There’s a story you’re not hearing on the news. It doesn’t get posted on CNN. Facebook shuts it down instantly, even in private Groups. It’s been banned on YouTube to the point where those who ascribe to the theory are using so-called “private” messaging apps such as Telegram to organize, and speak in code words. It’s the deeply flawed revolutionary philosophy common to several mass shooters who have been radicalized online to rain death down on innocents from Christchurch to Highland Park.
It’s known today as “Neoreactionism”, and in contrast to what its modern proponents would have you think, it was invented almost two centuries ago.
The story is being suppressed because the authorities rightly fear copycat slayings, and to reward these evil acts by giving their cause free press is by any metric counterproductive. And yet, I have become persuaded that the public needs to be aware of what’s happening — in part so they can take precautions, but more importantly so they don’t react to the events as the revolutionary program of the actors and the architects behind them dictates.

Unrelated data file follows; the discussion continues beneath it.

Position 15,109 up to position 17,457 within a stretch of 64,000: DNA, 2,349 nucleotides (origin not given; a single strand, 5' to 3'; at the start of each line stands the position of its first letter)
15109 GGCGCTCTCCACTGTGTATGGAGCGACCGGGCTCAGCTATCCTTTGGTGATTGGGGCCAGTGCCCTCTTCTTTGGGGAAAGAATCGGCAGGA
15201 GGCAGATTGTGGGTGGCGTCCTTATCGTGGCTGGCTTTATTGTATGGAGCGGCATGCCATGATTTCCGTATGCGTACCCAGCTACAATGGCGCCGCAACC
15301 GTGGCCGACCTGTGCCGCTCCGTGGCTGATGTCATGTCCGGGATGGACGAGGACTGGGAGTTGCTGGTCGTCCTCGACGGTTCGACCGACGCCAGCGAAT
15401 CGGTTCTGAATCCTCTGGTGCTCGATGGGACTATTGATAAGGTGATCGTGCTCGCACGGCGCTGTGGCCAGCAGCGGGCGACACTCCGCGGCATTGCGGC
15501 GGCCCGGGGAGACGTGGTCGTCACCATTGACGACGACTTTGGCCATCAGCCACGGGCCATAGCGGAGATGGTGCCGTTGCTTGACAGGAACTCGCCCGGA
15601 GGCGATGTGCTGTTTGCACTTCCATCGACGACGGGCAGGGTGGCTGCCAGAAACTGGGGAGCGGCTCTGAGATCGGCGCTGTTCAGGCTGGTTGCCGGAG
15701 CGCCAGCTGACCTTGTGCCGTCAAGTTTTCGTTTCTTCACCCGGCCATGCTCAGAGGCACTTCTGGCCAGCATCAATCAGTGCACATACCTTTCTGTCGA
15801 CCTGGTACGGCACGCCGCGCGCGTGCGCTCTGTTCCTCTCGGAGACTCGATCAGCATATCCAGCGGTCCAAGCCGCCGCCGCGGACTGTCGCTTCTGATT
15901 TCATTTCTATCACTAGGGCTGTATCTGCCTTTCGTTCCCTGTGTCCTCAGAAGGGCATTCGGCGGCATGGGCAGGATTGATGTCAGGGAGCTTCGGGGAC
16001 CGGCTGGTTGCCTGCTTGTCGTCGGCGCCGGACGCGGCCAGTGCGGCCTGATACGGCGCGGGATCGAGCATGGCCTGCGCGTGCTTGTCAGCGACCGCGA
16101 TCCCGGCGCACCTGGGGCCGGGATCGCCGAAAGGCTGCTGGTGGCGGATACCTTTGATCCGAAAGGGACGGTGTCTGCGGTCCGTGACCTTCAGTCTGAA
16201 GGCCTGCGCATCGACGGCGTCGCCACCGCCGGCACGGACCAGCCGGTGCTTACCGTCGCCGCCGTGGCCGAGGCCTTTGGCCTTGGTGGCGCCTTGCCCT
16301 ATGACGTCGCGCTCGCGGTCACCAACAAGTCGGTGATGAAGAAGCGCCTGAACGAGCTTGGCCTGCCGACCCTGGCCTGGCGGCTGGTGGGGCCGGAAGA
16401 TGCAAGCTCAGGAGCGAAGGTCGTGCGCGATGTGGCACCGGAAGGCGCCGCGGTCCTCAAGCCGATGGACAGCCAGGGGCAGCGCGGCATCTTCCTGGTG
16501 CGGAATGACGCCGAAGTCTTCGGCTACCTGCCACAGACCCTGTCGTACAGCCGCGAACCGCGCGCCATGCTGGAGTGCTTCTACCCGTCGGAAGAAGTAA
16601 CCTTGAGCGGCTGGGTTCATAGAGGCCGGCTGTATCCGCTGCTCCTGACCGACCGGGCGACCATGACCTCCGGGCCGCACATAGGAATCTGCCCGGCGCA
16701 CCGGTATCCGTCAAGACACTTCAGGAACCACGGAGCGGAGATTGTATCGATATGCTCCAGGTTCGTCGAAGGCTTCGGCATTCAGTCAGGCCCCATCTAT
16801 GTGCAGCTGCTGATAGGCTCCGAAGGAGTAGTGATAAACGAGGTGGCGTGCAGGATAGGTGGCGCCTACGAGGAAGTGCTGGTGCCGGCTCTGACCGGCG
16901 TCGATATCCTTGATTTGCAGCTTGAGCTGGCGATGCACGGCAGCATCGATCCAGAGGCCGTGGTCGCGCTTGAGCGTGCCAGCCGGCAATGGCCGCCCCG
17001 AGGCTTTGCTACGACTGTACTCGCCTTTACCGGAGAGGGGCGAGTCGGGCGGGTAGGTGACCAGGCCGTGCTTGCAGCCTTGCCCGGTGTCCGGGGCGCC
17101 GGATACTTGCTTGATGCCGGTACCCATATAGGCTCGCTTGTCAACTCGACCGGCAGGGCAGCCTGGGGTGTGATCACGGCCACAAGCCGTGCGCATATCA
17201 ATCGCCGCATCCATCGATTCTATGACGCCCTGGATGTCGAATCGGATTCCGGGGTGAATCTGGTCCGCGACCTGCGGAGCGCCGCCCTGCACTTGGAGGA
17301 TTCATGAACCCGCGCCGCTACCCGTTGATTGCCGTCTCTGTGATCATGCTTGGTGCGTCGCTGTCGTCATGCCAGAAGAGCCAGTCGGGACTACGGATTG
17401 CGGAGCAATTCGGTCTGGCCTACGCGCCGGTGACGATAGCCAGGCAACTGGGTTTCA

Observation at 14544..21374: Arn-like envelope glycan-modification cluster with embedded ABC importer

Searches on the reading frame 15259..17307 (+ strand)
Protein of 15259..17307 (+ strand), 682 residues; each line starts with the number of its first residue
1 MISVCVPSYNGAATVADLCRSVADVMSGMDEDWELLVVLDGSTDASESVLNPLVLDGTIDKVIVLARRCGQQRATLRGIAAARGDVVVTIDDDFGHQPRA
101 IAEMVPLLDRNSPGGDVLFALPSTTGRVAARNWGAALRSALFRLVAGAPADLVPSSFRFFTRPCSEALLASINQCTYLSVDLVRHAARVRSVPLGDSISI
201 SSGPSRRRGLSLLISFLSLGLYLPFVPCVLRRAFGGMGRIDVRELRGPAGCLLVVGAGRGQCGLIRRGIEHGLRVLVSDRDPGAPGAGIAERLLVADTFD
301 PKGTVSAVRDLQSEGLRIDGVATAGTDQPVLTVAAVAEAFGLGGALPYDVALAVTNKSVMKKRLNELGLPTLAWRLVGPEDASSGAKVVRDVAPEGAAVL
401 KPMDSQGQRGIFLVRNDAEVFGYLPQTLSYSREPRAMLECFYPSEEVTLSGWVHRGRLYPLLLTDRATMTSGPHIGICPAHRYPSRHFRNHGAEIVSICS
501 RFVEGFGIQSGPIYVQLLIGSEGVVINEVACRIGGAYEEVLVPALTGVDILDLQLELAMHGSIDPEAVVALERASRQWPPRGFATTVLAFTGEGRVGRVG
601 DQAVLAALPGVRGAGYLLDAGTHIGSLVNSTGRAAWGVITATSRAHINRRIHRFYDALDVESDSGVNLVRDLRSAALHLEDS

The philosophy can’t be put simply because it’s innately hollow, hiding falseness in artificial complexity. Based loosely on the modern form of Accelerationism espoused by Nick Land (and often borrowing its name), it is no less than a stated embrace of nihilism, anarchy, and societal collapse, predicated on the root idea that capitalism contains within itself a mechanism which will inevitably lead to the destruction of humanity through self-sustaining cycles in pursuit of efficiency over all else. Accelerationists, for various reasons, attempt to force the process forward — and those reasons differ widely: Some want to push the present system to self-destruction, others to what they view as an ideal, anti-democratic condition.
Viewed politically, it is neither left nor right wing; it’s beyond either fringe. Some are revolutionary eco-fascist white supremacists, for instance, which combines the worst of both sides. Less radical Accelerationists can be found across the spectrum; some would destroy the present system to promote communism, others to create a new top-down aristocracy of the most able (defining that, of course, as themselves — the “Awake”).